You might have seen that last week we welcomed a new acquisition to the museum. An Albatross that hangs proudly in our new learning space.
The learning space will be a place where we celebrate contemporary natural science, and the albatross is a fantastic symbol, that highlights the link between nature and man. Gilbert White would have never seen this bird, but his work on identifying the connection between man and nature, was the foundation of the romantic movement. Samuel Taylor Coleridge used the image of an Albatross in his 1798 poem Rime of the Ancient Mariner, which reflects on the concept that by killing nature humankind brings a curse upon itself. A lesson we could all do with listening to more than 200 years later.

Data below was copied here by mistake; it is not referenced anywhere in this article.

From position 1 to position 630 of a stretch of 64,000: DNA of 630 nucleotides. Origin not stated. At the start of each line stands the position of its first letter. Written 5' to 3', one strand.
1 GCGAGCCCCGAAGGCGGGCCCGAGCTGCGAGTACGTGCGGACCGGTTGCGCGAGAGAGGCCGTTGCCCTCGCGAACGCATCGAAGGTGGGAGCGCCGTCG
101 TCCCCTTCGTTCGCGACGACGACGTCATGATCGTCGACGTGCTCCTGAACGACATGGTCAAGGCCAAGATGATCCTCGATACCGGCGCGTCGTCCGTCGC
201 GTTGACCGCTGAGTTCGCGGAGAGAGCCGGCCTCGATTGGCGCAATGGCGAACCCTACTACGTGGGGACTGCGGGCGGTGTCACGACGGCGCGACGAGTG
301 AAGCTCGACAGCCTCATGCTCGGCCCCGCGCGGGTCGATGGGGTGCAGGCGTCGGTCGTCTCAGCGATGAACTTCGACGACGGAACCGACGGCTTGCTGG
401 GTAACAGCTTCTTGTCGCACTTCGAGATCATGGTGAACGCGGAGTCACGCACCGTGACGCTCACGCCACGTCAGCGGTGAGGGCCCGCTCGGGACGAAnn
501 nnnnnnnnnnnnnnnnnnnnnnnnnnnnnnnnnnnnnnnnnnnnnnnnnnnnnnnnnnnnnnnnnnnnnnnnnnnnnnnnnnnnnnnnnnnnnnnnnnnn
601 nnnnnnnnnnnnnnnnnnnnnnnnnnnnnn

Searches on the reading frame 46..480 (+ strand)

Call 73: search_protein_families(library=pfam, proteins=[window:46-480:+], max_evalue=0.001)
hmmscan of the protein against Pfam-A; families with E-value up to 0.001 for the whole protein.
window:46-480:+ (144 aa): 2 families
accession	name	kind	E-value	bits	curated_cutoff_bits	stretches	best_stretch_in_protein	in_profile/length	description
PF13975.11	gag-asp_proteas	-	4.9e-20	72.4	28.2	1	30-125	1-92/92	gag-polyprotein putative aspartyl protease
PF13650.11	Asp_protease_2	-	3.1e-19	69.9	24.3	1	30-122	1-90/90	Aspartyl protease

On the 22nd March Professor Richard Phillips will be visiting to discuss man’s effect of Antarctic bird life, particularly the albatross. Anyone having watched Blue Planet will remember the devastating effects our man made plastics have on sea life. Professor Phillips will highlight this along with other dangers such as fisheries and invasive species. He will also speak on the application of population, tracking and other monitoring data to understand and address threats to albatrosses.
Professor Phillips is the leader of the Higher Predators and Conservation group at British Antarctic Survey, and works on the population, physiological and evolutionary ecology of seabirds, particularly albatrosses and petrels. He is also involved with the Agreement on the Conservation of Albatrosses and Petrels (ACAP) and Scientific Committee on Antarctic Research (SCAR), trying to develop strategies for improving seabird conservation in the Southern Ocean.